Twemlow had his pike cruising the waters of Lake Windermere in Cumbria and at one point during the 1980s it looked like the novel was going to be made into a film, with Joan Collins as the star. I have to say that my resentment about Twemlow getting his pike story into print before I did was lessened by the tantalising prospect of seeing a giant hungry pike take a few bites at the diva-esque Ms Collins. A 12-foot-long robotic pike was actually built for the project and Joan Collins posed with it in some pre-production publicity photos. (Cue cruel jokes like “The pike is the one on the left”, or “A terrifying monster – and a pike.”) But ultimately, alas, this cinematic Pike never came to fruition.
When I was older and more sensible, it dawned on me that the monster pike in the story didn’t have to be a physical entity. Hughes’ image of a fanged, grinning and primordially hideous face lurking in the mud, rotted leaves and darkness below the surface of a pool could easily be a metaphor for all the horrible things that lurk deep in the human psyche. So I began to envision The Malevolent Aged Grin as a psychological horror story. But I couldn’t figure out how to fit this into a plot.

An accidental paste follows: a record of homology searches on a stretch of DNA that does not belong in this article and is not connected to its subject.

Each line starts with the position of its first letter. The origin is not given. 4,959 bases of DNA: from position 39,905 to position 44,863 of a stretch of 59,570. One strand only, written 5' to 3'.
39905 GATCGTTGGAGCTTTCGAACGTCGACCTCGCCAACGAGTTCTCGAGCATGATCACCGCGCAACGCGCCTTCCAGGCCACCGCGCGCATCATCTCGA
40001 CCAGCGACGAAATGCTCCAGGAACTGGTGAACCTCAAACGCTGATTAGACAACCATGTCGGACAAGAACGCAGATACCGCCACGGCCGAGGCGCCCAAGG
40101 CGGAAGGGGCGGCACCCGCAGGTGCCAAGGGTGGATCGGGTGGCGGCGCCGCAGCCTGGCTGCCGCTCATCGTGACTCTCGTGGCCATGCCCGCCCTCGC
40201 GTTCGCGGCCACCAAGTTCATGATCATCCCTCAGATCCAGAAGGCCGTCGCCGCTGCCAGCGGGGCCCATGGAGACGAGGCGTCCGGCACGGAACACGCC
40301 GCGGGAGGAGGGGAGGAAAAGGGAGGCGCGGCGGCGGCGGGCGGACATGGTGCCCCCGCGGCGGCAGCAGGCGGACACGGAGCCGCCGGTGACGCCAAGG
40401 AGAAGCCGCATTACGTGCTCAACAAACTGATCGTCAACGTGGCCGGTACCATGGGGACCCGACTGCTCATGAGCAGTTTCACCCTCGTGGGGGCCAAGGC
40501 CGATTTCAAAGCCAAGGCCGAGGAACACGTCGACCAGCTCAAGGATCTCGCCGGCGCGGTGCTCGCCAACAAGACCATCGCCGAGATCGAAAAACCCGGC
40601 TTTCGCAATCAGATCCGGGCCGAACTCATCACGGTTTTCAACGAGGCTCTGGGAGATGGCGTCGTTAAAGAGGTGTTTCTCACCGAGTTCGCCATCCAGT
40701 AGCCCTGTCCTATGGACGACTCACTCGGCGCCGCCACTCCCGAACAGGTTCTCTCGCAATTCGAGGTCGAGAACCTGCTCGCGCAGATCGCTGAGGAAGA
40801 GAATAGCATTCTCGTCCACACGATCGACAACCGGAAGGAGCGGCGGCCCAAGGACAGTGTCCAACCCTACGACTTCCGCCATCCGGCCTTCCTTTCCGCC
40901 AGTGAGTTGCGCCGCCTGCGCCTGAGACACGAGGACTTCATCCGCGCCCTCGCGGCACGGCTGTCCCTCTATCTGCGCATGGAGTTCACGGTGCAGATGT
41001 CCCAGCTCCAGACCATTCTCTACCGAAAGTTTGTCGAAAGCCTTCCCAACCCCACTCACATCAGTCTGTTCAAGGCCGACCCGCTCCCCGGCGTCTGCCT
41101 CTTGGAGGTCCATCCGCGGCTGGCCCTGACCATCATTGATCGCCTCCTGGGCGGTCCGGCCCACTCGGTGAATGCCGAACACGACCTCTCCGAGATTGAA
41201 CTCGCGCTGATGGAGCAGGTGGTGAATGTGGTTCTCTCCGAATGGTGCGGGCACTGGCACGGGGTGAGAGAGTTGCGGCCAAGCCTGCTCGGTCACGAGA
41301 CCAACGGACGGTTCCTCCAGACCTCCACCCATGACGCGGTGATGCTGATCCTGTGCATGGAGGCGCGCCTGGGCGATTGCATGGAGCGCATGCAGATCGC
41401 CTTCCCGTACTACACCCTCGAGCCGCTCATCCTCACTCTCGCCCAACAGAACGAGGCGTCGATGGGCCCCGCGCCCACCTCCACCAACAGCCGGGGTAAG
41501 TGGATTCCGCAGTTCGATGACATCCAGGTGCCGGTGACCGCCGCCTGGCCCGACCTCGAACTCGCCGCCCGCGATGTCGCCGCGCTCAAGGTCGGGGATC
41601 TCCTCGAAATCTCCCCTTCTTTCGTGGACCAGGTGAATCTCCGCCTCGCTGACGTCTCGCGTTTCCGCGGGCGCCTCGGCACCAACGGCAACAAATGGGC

Then a few years ago, I hit on the idea of making the pike supernatural. It’s an evil, water-dwelling spirit that takes possession of someone when he falls into a pool during a fishing trip. But still I had to determine where this evil spirit came from, what it was doing there and what it planned to do once it’d possessed its victim. Gradually, though, I got inspiration from different sources – for example, a quote by William S. Burroughs about how magicians summon up and use demons like mafia dons hiring hitmen; and a story about two feuding magicians in a collection of Sri Lankan horror tales called Water in my Grave (2013). And I managed to put together a back-story for the pike, or evil spirit as it was now.